The Tour Take | Vuelta a Espana Stage 4
1st – Ben King (Team Dimension Data)
2nd – Nikita Stalnov (Team Astana) @ 0:02
3rd – Pierre Rolland (Education First - Drapac p/b Cannondale) @ 0:13
Red - Michal Kwiatkowski (Team Sky)
Green - Michal Kwiatkowski (Team Sky)
Polka Dot - Luis Angel Mate (Cofidis)
22nd - Jack Haig
56th - Simon Clarke
92nd - Damien Howson
95th - Jai Hindley
96th - Damien Howson
98th - Rohan Dennis
1st - Michal Kwiatkowski (Team Sky)
2nd - Emanuel Buchmann (Bora - hansgrohe) @ 0:07
3rd - Simon Yates (Mitchelton - SCOTT) @ 0:10
4th - Alejandro Valverde (Team Movistar) @ 0:12
5th - Wilco Kelderman (Team Sunweb) @ 0:25
6th - Jon Izagirre (Bahrain - Merida) @ 0:30
8th - Nairo Quintana (Team Movistar) @ 0:33
9th - Steven Kruiswijk (LottoNL-Jumbo) @ 0:37
12th - Thibaut Pinot (Groupama - FDJ) @ 0:43
13th - George Bennett (LottoNL-Jumbo) @ 0:45
14th - Miguel Angel Lopez (Team Astana) 0:46
15th - Rigoberto Uran (Education First - Drapac p/b Cannondale) @ 0:48
Stage 4 and it’s mountains time, with the peloton climbing two Cat 1 climbs on the 161km route from Velez-Malaga to Sierra de la Alfacar. The Alto de la Cabra Montees (18.4km @ 4%) came midway through the stage, before the finishing climb, the Sierra de la Alfaguara (12.4km @ 5.4%)
The Key Point
After a gradual opening, the Sierra de la Alfacar’s toughest slopes came midway through with gradients hitting 11%. For the majority of the second half of the climb, it sat in the region of 6-7%, making for a fairly constant test. It eased off in the final kilometres, with an average of 4% in the final 2km.
Luis Angel Mate and Pierre Rolland were again in the break with big mountain points on offer (which Mate took). They were joined by Jelle Wallays, Ben King, Nikita Stalnov, Ben Gastauer, Aritz Bagues, Oscar Cabedo Carda, Lars Boom to make nine at the front. The group worked well together, and nearing the base of the final climb they were still out front with a 9:00 gap to the bunch.
At this point the group’s cohesion was lost though, and after several attempts to get away, King, Wallays and Stalnov started the climb alone. Wallays was dropped almost immediately as the climb began and the other two set off alone.
With King and Stalnov out front on the lower slopes of the Sierra de la Alfacar, Pierre Rolland had bridged up to Wallays and was 25 second behind them. The LottoNL-Jumbo led peloton was also ramping up the pace, and closing the gap quickly, down to 6:00 by 6km to go.
On the steeper section of the climb and Rolland was still dangling half a minute out the back, but as they reached the final kilometre, he was closing in on them. King had gambled by not taking a turn, but he opened the sprint with 300m to go, and easily sprinted away from Stalnov and Rolland.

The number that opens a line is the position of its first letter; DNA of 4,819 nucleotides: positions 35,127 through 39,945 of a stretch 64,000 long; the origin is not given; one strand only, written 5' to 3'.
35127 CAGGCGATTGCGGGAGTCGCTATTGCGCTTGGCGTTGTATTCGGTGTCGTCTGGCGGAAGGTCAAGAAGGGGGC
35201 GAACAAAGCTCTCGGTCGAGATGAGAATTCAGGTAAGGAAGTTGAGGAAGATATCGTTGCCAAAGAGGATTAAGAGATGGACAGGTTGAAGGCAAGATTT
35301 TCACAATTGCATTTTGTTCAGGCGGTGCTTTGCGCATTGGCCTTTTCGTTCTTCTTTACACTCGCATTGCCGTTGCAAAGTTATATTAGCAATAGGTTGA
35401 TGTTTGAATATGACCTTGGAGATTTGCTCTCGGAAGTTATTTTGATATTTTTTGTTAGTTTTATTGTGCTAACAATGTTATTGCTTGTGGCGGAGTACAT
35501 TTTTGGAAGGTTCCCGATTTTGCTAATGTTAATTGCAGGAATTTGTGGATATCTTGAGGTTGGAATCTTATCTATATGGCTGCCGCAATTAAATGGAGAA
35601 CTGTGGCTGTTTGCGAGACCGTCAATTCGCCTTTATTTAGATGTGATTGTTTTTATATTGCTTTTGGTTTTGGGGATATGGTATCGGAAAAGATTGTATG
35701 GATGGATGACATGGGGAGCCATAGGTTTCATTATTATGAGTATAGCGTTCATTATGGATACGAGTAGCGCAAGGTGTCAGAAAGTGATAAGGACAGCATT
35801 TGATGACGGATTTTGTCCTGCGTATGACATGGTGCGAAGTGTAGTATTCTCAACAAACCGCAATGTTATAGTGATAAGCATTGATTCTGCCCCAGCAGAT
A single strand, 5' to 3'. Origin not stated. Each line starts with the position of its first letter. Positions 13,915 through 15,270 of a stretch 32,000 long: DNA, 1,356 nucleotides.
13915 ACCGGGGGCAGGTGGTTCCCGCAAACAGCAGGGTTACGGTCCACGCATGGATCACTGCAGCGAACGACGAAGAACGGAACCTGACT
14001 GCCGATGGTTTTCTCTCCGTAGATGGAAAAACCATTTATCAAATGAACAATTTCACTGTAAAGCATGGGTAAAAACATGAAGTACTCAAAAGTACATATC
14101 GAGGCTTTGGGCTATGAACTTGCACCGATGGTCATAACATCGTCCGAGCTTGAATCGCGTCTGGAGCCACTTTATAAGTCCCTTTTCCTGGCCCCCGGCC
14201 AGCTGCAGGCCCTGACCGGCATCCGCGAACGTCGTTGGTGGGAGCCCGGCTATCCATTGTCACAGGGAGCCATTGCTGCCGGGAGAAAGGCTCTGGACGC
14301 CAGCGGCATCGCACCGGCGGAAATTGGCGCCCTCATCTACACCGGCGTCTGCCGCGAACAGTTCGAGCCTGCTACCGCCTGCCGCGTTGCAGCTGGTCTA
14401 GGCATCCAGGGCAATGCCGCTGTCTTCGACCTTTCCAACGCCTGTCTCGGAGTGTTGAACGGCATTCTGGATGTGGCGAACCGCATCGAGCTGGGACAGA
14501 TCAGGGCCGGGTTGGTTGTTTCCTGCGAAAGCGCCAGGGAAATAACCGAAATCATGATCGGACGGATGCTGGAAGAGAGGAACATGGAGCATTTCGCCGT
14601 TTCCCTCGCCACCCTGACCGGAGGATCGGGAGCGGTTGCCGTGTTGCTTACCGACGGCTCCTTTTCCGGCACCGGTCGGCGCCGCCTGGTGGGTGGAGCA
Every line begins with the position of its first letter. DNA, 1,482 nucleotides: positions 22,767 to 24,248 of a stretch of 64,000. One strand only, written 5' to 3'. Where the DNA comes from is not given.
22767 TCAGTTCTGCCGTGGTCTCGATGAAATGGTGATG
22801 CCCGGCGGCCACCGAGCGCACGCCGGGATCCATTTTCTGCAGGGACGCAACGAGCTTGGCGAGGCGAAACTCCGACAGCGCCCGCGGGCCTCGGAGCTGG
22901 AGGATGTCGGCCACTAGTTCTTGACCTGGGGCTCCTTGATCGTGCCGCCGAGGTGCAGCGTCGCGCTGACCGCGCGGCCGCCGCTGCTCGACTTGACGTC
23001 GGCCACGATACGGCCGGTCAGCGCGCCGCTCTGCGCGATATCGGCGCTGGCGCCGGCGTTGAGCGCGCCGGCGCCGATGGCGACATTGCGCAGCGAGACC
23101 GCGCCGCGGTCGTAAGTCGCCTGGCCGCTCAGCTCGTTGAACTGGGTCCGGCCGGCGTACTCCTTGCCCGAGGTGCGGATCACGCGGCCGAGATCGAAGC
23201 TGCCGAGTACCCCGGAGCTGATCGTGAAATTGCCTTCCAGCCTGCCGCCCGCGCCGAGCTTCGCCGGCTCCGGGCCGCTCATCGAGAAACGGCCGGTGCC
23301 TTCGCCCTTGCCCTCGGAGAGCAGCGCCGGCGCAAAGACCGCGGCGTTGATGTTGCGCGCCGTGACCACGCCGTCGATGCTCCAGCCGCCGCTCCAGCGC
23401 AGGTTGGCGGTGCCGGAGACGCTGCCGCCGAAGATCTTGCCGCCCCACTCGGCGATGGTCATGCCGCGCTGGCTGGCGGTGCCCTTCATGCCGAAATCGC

In the peloton behind, LottoNL-Jumbo’s pace had shredded the group. With barely 15 riders left at 3km to go, Simon Yates opened the attacks. Yates maintained his gap over the Red Jersey group, with only Emanuel Buchmann able to bridge across to him from that group.
The Winning Ride
A classy ride from King, who takes his maiden Grand Tour stage win. He stayed out fo trouble all day until the crucial moments, and stayed with Stalnov up the climb despite looking to be really suffering. He held his cool in the final kilometres when Rolland looked to be bridging up and it paid off.
3 - Ben King. Cool, calm and composed.
2 - Simon Yates. The Vuelta is never short on drama, but a friskey Yates won’t do any harm
1 - Pierre Rolland. Rolland didn't do a whole lot wrong, simply missing the move that gave King and Stalnov a headstart into the climb. He might have been the strongest, but just not the smartest.
Leaders: Dennis, Kwiatkowski, Vivianni, Valverde (3), De Plus, Mate (2), Campenaerts, Postlberger (1), De Gendt (-1)
The Movers and Shakers
Simon Yates looks to have brought the same form and mindset he took to the Giro, despite pledging he’d be more restrained here. It was another canny ride from the Brit, who’s becoming adept at finding 20 seconds on mountaintop finishes. It was also a great ride from Buchmann, who’s made the Vuelta his top target this year; he’s moved into second on GC now.
Michal Kwiatkowski held onto the Red Jersey, and his GC challenge looks a little more legitimate now, finishing as the top rider form Team Sky and looking more comfortable than many of his more fancied rivals.
The Next Stage
Though Stage 5 has just the two categorized climbs, it’s up and down all day long. The final climb, the Cat 2 Alto el Marchal is long and shallow (14.9@ at 3.8%), and tops out with 26km to go. A long descent leads to an 8km flat section to the line. For those sprinting, the course takes two big left-handers in the final kilometre, before a straight final 400m.
How the day plays out is going to depend on how the pace is pushed on that final climb; we’ve seen Sky and Movistar both happy to ramp up the intensity already here, and it wouldn’t be surprising to see them do it again.
For that reason, we probably won’t see many traditional sprinters going for the win. Valverde and Kwiatkowski could be the two duelling in the sprint, with bonus seconds on the line. We’ll back the overall leader to extend his lead.
See you back at the social club,